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Old Folks at Home: 1940

Old Folks at Home: 1940

September 1940. "St. Mary's County, Maryland. Negro Farm Security Administration clients and their homes -- Mr. and Mrs. Dyson [John and Louise], aged rehabilitation borrowers. Mr. Dyson was born into slavery over eighty years ago." Photo by John Vachon. View full size.


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Thanks to the poster for the oral histories

Reading of their displacement is one of the saddest things I've ever read. Their lives in St Marys sounded wonderful and well deserved considering what they survived. Such a tragic and horrible thing to imagine Mr. Dyson so stressed and full of grief. Shame on the US government for not providing for them better.

Oral Histories about the Dysons

Thankfully, several oral histories have been given by the grandchildren of this couple. You can view the complete oral history by their grandson Ernest Webster Dyson here.

"[Explains what the Farm Security Administration photo of his grandfather calls up.] Well, it's my grandfather and my grandmother ... show that he got his work clothes on ... for fishing. [He'd] go practically every morning. [Explains that he'd wear the same clothes all week and change on the weekend.] He would fish for the hotel down there [on Cedar Point]. There was a Fishing Point Hotel [inaudible], only hotel on that area. He would fish with a hand line and then he would take the fish-- I think they were paying about four cent-- either four or five cent a pound for em. He didn't work nowhere; he didn't work no job-- just would stay around the water."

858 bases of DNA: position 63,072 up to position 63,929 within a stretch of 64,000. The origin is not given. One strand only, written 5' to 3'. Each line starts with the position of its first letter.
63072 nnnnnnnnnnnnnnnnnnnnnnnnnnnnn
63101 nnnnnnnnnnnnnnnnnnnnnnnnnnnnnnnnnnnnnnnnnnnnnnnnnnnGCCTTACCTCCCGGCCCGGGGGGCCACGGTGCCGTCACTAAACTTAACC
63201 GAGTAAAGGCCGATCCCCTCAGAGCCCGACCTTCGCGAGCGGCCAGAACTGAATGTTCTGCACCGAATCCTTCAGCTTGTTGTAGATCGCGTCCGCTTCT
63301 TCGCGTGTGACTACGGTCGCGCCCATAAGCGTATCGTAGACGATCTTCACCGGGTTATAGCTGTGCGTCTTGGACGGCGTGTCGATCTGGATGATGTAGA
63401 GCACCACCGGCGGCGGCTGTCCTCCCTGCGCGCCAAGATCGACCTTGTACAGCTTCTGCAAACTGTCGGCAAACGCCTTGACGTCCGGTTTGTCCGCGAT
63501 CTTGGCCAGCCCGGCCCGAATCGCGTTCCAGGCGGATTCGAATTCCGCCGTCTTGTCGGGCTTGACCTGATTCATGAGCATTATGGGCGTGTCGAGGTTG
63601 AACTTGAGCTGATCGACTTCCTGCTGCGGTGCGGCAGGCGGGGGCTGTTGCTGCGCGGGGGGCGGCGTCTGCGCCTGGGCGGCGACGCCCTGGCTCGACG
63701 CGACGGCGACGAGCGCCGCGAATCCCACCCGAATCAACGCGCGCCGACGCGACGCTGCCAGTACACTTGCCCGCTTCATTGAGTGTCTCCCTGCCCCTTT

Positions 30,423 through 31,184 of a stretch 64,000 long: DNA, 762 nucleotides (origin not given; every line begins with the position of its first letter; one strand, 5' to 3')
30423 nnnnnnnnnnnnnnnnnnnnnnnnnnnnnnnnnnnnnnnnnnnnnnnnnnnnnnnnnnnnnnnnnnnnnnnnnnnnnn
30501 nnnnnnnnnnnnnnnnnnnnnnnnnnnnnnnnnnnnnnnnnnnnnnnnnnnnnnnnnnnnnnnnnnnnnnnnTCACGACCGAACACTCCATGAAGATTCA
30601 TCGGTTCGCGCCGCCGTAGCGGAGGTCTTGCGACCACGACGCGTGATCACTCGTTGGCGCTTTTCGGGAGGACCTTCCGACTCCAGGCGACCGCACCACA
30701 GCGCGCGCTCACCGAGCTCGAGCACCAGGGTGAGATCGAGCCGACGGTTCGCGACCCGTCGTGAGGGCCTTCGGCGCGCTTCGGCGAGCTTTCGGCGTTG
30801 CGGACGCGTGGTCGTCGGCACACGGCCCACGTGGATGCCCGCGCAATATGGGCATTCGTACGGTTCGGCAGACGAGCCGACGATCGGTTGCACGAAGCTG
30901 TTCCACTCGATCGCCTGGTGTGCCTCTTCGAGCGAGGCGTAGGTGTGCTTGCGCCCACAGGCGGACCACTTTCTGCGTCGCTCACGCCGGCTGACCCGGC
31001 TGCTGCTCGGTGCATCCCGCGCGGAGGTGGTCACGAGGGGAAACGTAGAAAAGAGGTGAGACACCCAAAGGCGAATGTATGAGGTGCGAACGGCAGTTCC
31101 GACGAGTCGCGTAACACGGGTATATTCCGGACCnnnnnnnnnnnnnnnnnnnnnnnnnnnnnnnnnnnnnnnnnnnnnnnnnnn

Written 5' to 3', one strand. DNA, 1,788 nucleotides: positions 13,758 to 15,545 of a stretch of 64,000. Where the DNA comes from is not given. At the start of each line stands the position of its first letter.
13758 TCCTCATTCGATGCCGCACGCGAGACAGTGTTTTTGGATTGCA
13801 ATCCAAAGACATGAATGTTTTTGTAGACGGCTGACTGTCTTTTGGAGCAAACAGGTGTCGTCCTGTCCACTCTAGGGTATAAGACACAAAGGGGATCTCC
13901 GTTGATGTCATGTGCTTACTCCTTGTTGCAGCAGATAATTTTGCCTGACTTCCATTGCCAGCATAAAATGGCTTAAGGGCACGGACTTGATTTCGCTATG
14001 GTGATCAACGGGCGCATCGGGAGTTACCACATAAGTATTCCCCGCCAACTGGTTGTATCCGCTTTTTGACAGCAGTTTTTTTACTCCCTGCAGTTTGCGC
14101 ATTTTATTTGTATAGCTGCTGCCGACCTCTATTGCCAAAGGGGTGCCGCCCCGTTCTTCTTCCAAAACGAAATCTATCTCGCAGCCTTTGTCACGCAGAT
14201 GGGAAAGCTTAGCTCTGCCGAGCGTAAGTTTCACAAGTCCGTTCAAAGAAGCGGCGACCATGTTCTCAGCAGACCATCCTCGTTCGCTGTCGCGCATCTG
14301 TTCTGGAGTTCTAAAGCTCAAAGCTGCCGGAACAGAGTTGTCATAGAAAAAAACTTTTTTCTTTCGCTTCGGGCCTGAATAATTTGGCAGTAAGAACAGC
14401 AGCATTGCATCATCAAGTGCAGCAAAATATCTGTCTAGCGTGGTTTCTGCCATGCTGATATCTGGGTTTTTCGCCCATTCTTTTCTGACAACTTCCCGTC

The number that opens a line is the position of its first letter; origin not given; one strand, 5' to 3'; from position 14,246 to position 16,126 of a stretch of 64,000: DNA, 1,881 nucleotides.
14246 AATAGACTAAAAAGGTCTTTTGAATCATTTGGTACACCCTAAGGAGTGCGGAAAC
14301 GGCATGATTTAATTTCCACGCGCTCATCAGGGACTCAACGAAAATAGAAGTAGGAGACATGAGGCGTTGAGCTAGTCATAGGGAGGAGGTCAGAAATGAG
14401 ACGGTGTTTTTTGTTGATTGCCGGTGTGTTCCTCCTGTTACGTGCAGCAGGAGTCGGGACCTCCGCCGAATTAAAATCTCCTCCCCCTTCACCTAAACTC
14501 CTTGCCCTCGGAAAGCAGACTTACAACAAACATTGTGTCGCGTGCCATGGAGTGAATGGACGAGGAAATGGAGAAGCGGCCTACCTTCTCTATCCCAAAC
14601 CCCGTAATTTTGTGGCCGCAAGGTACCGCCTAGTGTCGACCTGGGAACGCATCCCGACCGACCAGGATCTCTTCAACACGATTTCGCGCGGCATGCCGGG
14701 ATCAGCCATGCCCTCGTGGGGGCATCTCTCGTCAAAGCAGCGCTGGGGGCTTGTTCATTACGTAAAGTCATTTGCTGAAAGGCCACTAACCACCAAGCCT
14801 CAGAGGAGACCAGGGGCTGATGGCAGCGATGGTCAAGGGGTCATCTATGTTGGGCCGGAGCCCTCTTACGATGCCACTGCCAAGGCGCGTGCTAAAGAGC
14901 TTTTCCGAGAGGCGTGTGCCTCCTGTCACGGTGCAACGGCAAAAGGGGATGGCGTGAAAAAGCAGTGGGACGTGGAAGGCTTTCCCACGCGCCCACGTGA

This photo was taken in 1940, only a year or two before the US Navy took the land they lived on to create Patuxent River Naval Air Station. You can read about that event and how the the Dyson's were displaced to New Jersey, as told by their granddaughter Edith. There are also more photos from this set as well as a full photo of their house.

We've seen them before!

If I'm not mistaken, this is the same beautiful couple seen sitting in their home, Mr. Dyson playing an accordian while Mrs. Dyson sits beside him enjoying the music. They seem to be truly happy people despite the adversity and obvious poverty they had to endure.


So near the end of their journey and silently extolling what they have made of it. My vote for the outstandingly best photograph I've seen among many all these years that I've awakened to breakfast with 'SHORPY'. It's evening now and I return to cast my vote from among some of the most effective of all these wonderful "Socialistic" photographers of the thirties and forties. Thank you John Vachon for sharing this glorious moment with John and Louise.

A lifetime of laughs

Mr. Dyson strikes me as a man who made the Missus laugh every day.


What a handsome couple. What dignity.

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